, 641 (88 SE2d 26
); Goins v. Glisson, 163 Ga. App. 290
, 292 (292 SE2d 917
). In this case, however, the availability of the third party's insurance and the financial circumstances of appellees were relevant under appellees' theory that Bentley brought this action against appellees because of the possibility of a greater recovery. Therefore, the general rule is inapplicable here. See Estfan v. Poole, 193 Ga. App. 507
, 510-511 (388 SE2d 373
); U-Haul Co. &c. v. Ford, 171 Ga. App. 744
, 745 (320 SE2d 868
Further, the authority cited by Bentley in support of her position is inapposite to the case at bar. This is not a case in which either party introduced evidence of defendants' liability insurance or collateral sources available to plaintiff. Accordingly, these enumerations of error are without merit.
2. Bentley's third enumeration of error contends the trial court erred by allowing appellees to introduce expert medical testimony which was based on medical reports and records not admitted in evidence. The transcript shows, however, that this expert witness, a physician, personally examined Bentley and reached certain conclusions based upon this examination. Further, although some of the medical records and reports were not introduced, it is not apparent that the witness based any of his opinions solely on reports which were not in evidence. Indeed, the physicians' depositions had been read in evidence before this witness testified. Therefore, the witness' testimony was not objectionable on this basis. See Southern Bell Tel. &c. Co. v. Franklin, 196 Ga. App. 474
, 475 (396 SE2d 514
). Instead, the witness was asked to make certain assumptions and state his opinion based upon these hypothetical facts. Under the circumstances, we find no error. Further, even if some portion of the testimony was based upon records which were hearsay because they had not been introduced in evidence, this would go to the weight of the evidence and not its admissibility. Doctors Hosp. &c. v. Bonner, 195 Ga. App. 152
, 160 (392 SE2d 897
). If Bentley was dissatisfied with the basis for the witness' opinions, this was a proper subject for cross-examination. Felton v. White, 197 Ga. App. 367 (398 SE2d 425)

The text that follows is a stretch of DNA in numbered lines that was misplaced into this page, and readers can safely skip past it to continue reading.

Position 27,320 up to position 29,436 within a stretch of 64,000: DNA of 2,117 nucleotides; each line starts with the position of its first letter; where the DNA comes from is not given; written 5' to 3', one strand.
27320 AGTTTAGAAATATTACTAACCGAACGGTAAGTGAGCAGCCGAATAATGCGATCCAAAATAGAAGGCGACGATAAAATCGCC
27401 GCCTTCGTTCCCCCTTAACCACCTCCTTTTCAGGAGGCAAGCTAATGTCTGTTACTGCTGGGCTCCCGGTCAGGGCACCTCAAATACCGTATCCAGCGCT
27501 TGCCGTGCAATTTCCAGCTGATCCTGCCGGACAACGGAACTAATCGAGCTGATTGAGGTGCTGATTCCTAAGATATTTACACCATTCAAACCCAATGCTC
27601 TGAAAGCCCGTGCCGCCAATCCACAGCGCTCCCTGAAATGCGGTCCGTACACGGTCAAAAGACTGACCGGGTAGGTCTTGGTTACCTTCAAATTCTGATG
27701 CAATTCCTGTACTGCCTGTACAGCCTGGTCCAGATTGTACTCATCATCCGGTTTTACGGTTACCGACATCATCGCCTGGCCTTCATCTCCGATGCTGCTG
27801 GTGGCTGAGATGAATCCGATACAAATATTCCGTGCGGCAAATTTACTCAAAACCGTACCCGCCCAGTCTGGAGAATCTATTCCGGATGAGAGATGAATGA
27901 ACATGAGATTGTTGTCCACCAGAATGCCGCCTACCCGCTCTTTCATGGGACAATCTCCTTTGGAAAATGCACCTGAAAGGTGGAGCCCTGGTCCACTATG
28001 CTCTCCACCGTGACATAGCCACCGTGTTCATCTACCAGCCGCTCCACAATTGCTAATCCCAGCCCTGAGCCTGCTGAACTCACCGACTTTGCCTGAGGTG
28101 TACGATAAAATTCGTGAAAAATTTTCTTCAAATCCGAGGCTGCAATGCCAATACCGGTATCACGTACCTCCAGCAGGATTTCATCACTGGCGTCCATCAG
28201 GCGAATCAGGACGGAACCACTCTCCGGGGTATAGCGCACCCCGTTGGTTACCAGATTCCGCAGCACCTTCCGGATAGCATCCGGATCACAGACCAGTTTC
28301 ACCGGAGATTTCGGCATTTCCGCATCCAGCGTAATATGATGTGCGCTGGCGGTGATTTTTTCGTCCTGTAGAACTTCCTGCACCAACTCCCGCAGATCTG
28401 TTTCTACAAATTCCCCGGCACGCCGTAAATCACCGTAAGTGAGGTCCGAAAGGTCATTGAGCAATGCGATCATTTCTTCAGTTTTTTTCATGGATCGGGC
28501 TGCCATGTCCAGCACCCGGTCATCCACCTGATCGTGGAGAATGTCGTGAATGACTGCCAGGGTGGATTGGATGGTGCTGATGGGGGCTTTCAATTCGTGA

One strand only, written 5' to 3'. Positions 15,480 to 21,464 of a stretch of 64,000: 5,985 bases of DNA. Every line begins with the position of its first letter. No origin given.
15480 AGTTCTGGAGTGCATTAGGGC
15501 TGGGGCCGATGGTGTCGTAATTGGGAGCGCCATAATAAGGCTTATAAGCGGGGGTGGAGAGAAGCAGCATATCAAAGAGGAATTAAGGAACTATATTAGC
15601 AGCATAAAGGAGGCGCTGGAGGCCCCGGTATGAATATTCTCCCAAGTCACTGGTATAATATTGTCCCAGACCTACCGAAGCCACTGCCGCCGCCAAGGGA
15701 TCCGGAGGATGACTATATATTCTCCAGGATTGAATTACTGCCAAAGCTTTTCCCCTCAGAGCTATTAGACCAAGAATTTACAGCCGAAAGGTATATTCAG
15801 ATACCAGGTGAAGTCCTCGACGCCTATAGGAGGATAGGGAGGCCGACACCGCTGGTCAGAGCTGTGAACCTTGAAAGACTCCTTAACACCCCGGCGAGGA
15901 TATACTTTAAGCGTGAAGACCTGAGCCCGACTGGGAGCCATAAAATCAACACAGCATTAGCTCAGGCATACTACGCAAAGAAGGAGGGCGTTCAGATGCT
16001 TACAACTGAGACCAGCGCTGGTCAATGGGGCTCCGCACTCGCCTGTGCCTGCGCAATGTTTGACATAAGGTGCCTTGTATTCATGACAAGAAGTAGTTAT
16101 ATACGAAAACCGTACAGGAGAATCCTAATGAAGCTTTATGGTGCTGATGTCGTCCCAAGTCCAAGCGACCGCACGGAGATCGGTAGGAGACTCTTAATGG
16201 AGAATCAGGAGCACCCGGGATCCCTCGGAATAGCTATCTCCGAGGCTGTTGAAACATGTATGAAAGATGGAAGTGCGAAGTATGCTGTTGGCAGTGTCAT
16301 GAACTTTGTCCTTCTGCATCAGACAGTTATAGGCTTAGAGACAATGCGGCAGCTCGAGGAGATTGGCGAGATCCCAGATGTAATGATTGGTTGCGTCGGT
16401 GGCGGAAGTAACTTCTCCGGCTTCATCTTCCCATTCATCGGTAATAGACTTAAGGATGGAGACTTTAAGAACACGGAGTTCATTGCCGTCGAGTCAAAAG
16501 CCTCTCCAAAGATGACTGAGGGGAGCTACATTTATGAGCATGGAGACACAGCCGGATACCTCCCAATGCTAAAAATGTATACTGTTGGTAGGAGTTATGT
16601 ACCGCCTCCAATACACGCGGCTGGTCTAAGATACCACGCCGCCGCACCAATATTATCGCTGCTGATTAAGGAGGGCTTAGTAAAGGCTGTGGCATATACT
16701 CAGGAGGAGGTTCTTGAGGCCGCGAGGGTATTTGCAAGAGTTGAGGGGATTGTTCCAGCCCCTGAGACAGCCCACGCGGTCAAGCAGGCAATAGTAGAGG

3. Bentley also contends that the trial court erred by allowing appellees to impeach one of her physicians through the use of a nolo contendere plea which was given first offender treatment. We find no error. The record shows that before this conviction was introduced the physician had testified that "the only flaw" he had on his 50-year medical career was an occasion in the early 19708 when his hospital privileges were suspended. Therefore, appellees were entitled to disprove or contradict the doctor's testimony regarding the "only flaw" in his 50-year career. Hightower v. Gen. Motors Corp., 255 Ga. 349 (338 SE2d 426)
. Further, Witcher v. Pender, 260 Ga. 248 (392 SE2d 6)
held that a first offender record cannot be used to impeach an adverse witness by showing commission of a felony or a crime of moral turpitude and expressly stated that Hightower was not affected by that decision. Id. at 249.
4. Bentley's final enumeration of error contends that the trial court erred by allowing two attorneys to argue for appellees in closing and by refusing to allow her counsel to state his objection and the grounds. See OCGA 9-10-182
; City of Monroe v. Jordan, 201 Ga. App. 332
, 337 (411 SE2d 511
). Pretermitting whether the trial court erred, however, Bentley has not demonstrated how this procedure may have harmed her. Therefore, this enumeration provides no ground for reversal. Id.; Bridges v. Schier, 195 Ga. App. 583
, 586 (394 SE2d 408
Watson, Spence, Lowe & Chambless, Stephen S. Goss, W. Earl McCall, Henry E. Williams, for appellees.